This Won’t Be Very Popular For Long

July 9th, 2016

Thanks to long time reader Greg for the heads up on a really stupid fashion accessory.

gun shaped phone case

Click on the link to read more, but the genius who owned the phone case was caught trying to pass through security at London Stansted Airport in the United Kingdom.

You know, the UK.  Where selling even a plastic toy molded to look like a real gun is a serious crime.



Choo Choo

July 4th, 2016

At one time, this was the fastest mode of travel on the planet.

That picture appeals to me for some reason, probably because I spent many years running the Call of Cthulhu role playing game.  The original rules are set in the 1920’s, when personal automobiles were first becoming widespread but there were few roads between cities.  If you needed to travel any significant distance by land at something faster than a walking pace, you had to buy a train ticket.

Old technology though this is, for some reason people nowadays assume that outdated tech was simple.

Not hardly!


(Click pic for bigger version, picture source.)


UPDATE:  Many thanks to Ritchie for supplying us with an account of the good hard work needed to get a steam locomotive ready to move.

You Kind Of Have To Pick And Choose

July 4th, 2016

On June 11, 2016, a mass shooting occurred at Pulse, a gay nightclub in Orlando.  A single individual was responsible, one who had carefully planned the attack.

Since that time, I have encountered numerous articles online from security experts that discuss what someone should do if they should find themselves in such a situation.  All of them contain useful tips, but only about avoiding a mass shooting event.  None of them have actually addressed what to do when confronted with an armed murderer in a public place.

The primary thing to keep in mind is that the articles in question start from the premise that the reader is unarmed, because the logical thing to do if one has the means to fight back is to do whatever they can do force the shooter to stop.


What do the experts recommend if you should find yourself under the gun?  Depends, really.

Some of them suggest that you try to hide.

hiding under an office desk

Some of them suggest you try to find some sort of room where you can barricade the door so the crazed gunman can’t get in.

high school kids barricade door

The last suggestion is the most impractical.  You are supposed to attack the gunman, from ambush preferably.

attack gunman as he enters room

The reason why all of these suggestions are almost probably useless is due to the fact that most of these killers take a great deal of care planning the attack. They pick the time and place, and ferret out all of the possible hiding places long before.

The reason why they go to such great lengths is because this is going to be their big moment, they are going to go out in  blaze of glory!  They aren’t about to let someone get close enough to bonk them in the head with a shopping bag full of soda cans.  One might as well go ahead and give it a try if they are going to die anyway, but I really don’t see too many active shooter situations which get resolved by someone grappling with the criminal.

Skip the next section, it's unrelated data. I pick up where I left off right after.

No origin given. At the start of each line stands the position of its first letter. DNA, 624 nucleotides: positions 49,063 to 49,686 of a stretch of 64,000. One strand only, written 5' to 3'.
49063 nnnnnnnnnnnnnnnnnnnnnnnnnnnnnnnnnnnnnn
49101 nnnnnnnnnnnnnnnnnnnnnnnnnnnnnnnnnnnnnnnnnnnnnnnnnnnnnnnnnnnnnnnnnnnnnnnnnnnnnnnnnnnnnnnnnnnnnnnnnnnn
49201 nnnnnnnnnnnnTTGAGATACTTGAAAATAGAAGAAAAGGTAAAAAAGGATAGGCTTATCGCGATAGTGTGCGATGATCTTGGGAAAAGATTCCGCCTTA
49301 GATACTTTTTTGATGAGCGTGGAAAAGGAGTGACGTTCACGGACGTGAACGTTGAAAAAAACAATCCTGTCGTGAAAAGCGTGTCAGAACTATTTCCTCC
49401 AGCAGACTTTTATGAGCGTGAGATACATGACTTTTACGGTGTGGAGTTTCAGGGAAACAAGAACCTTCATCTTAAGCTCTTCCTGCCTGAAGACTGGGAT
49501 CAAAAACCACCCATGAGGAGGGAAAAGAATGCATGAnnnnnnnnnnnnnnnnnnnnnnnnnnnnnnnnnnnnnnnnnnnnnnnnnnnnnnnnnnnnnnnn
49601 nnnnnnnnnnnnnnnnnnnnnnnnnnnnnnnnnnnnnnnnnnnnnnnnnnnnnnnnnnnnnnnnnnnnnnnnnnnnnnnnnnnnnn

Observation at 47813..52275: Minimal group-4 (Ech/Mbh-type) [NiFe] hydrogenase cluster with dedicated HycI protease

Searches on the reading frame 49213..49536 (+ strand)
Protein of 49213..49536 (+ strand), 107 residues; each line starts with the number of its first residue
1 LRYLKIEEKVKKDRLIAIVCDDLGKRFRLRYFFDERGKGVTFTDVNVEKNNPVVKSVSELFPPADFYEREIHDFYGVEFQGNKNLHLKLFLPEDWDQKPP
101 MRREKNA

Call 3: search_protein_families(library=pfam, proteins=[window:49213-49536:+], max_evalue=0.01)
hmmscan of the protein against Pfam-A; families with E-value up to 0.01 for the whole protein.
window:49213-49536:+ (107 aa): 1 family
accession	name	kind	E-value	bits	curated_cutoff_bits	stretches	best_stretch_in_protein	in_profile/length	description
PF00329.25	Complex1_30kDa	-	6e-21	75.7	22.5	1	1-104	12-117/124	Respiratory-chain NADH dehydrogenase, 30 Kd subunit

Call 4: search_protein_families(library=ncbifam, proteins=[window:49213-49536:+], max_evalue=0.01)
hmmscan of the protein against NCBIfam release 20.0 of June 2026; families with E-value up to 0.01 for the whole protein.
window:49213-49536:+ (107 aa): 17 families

So if expert advice can’t really help when one is up close and personal with the shooter, what part of these articles do I find useful?  The section that discusses running away.

mall shooting stampede

This all boils down to the old saw about being aware of your surroundings.  Keep an eye on the flow of the crowd.  Look for anyone who catches your eye as being out of place.  Figure out where the exits are, and keep as close to them as possible.

exit door

Just about every survivor of an active shooter situation describes the opening salvo as sounding like firecrackers.  “I thought it was firecrackers!” they say in interview after interview.  The obvious thing to do is, should you hear firecrackers and you weren’t aware of a fireworks display that had been scheduled for that day, is to grab the loved ones and boogie out the exit door.

Or you could just refuse to frequent public spaces that ban legally carried self defense tools.  That is what I do, but I have to admit that it is a pretty easy thing to do since I moved to Texas.

Keeping It On The Down Low

June 20th, 2016

Some weeks ago, I discussed my new self defense gun.  One of the things I revealed was the odd, gimicky holster I use to keep people from knowing that I am armed.

sneaky pete holster front

px4 storm in sneaky pete holster

This prompted long time reader knirirr to ask a question

“That holster looks like it does a good job of concealing the contents. But, it seems fairly large compared with a mobile phone holster – does anyone ever mistake it as that, or ask what’s in it?”

knirirr’s question was answered very well by Siergen, another long time reader, who said that he would tell curious people that it held a tablet or other electronic device.  This is a great bit of misdirection, as it leads onlookers to start imagining what kind of Internet capable gadget is nestled inside the square box, while banishing images of firearms that might otherwise dance in their heads.

But the exchange started me to thinking.  You see, I have never experienced anyone asking me what was inside the box.  In fact, it would appear that no one has even harbored suspicions that I was carrying a gun.

This is due to three very deliberate steps that I have taken to minimize the characteristics that people usually associate with advocates of armed self defense.


I am not a fashion plate by any stretch of the imagination.  There are no bespoke suits to be found in my closet, and all of my clothes were purchased in big box bargain chain stores.  But what I put on in the morning is just a tiny bit higher quality than the bottom rung.  The best way that I can put it is that all of my shirts have collars.

What do I mean by that?  Consider the difference between a polo shirt and a T-shirt.  One has a collar, and one does not.

black t shirt

black polo shirt

Please note that I also don’t wear anything with logos or pictures, and I certainly don’t advertise the fact that I am an advocate for armed self defense.

smith and wesson polo shirt

There isn’t anything wrong with such garments, of course, but the very essence of carrying a concealed self defense tool is concealment.  This purpose is defeated if one becomes a walking advertisement for their favorite firearms manufacturer.